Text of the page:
An economic slowdown and debt market turmoil mean the European Central Bank will probably hit 'pause' on its interest rate raising cycle for several months and may even signal on Thursday a readiness to buy bonds again.
The ECB meeting, which began at 0700 GMT, comes against a backdrop of slowing growth in the euro zone core and the spread of the bloc's debt crisis to G7 economy Italy -- a development that has alarmed policymakers and put the bank's dormant government bond-buying plan back in the spotlight.
The chief European economist for Standard and Poor's, Jean-Michel Six, said markets expect the ECB will reactivate its bond-buying operation to calm market turmoil.
Markets are still moving so we need someone to intervene, he said. The only effective fireman capable of getting us out of the building quickly is the ECB which, since the beginning of the crisis, has played an admirable role to calm markets.
The outlook for global interest rates has swung away from the sort of steady tightening begun by the ECB earlier this year and the Frankfurt-based bank meets just a day after Switzerland delivered a shock cut in its already very low rates.
The Bank of Japan also eased monetary policy by boosting asset purchases on Thursday and signaled its determination to support Tokyo's solo currency intervention to weaken the yen.
The ECB is expected to leave its key refinancing rate unchanged at 1.5 percent.
ECB President Jean-Claude Trichet, whose eight-year term expires at the end of October, is highly unlikely to indicate a reversal in the bank's policy tightening course that it began with a rate rise in April, followed by another last month.
But the euro zone slowdown means any further hike will almost certainly come in the fourth quarter at the earliest. With inflation slowing to 2.5 percent in July, Trichet is likely to indicate the ECB is in wait-and-see mode on monetary policy.
I would expect some softer comments on the economy and honestly he can afford that because the ECB has strengthened its credibility in the sense that it was the first big Western bank that went into tightening, said Gilles Moec at Deutsche Bank.
If there is one central bank that can afford to take a breather and look at the situation for six months before making any sort of additional tightening decision, that's the ECB.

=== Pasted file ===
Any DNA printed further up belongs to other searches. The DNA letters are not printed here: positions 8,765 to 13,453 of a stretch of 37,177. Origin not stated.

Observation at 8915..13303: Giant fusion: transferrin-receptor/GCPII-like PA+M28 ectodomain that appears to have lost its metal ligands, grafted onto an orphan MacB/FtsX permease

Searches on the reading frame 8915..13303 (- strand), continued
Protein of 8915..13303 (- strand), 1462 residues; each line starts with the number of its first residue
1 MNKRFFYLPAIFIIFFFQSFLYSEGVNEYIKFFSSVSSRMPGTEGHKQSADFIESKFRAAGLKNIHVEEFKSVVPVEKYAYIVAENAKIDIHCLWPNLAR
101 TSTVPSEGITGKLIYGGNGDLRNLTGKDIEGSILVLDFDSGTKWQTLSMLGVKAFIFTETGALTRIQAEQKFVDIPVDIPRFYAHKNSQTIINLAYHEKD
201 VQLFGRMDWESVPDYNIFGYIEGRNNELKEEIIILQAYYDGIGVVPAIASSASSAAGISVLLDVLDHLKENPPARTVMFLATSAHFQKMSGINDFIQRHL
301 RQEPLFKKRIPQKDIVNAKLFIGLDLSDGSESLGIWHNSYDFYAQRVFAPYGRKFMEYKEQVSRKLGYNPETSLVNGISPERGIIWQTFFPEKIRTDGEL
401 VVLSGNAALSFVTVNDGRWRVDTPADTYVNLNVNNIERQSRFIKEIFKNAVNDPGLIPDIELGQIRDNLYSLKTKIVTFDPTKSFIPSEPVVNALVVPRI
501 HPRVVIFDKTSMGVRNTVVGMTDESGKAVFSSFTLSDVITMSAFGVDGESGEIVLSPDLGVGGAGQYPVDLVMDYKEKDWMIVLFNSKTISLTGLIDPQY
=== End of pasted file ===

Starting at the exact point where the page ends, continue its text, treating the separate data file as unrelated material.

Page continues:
The way Trichet phrases the bank's economic assessment will, as always, be key.
Risks to growth have long been described as broadly balanced, and last month the ECB reiterated it was monitoring inflation very closely, which usually means that rate hikes remain on the agenda. Any changes would be seen as a clear hint that the central bank is getting cold feet about rate hikes.
Euribor futures show financial markets have priced out further rate rises this year by the ECB, whose Governing Council holds its regular monthly monetary policy with several key members away on holiday.
Trichet will hold a 1230 GMT news conference after the meeting and is sure to face questions about whether the ECB is ready to reactivate its SMP bond-buying program, which it kept in hibernation for the 18th week running last week despite markets taking aim at Italy and Spain.
With many European policymakers on holiday, there appears little prospect of urgent action on that front and the euro zone's rescue fund (EFSF) cannot use new powers granted last month to buy bonds in the secondary market or give states precautionary credit lines until they are approved by national parliaments in late September at the earliest.
That leaves the ECB as just about the only bulwark against market attacks on Italy and Spain in the short-term.
I would expect Trichet to try to raise the probability that they may intervene but no more than that, Deutsche's Moec said.
The European Union voiced support on Wednesday for Italy and Spain, whose bond yields surged to 14-year highs, but acknowledged that investors now doubt whether the euro zone can overcome its sovereign debt woes.
The agreement at the summit to broaden the scope of the EFSF was a very positive step, said BNP Paribas economist Ken Wattret.
But as there is a delay before those changes are operational, it would be very welcome if the ECB could bridge that gap by re-starting its SMP and buying across a wider range of markets.
In May last year, markets went into a frenzy after Trichet said the Governing Council had not discussed the option of buying government bonds. Just four days later, the ECB made a U-turn and started the buying program, which was internally controversial and was opposed by Axel Weber, who later quit as head of the Bundesbank.
It's possible that the ECB may reactivate it's bond-buying program, possibly even during the press conference, said Nomura economist Jens Sondergaard. (But) we need to see a sharp deterioration from here before they actually step in.
(Additional reporting by Marc Jones; writing by Paul Carrel, editing by Mike Peacock and Patrick Graham)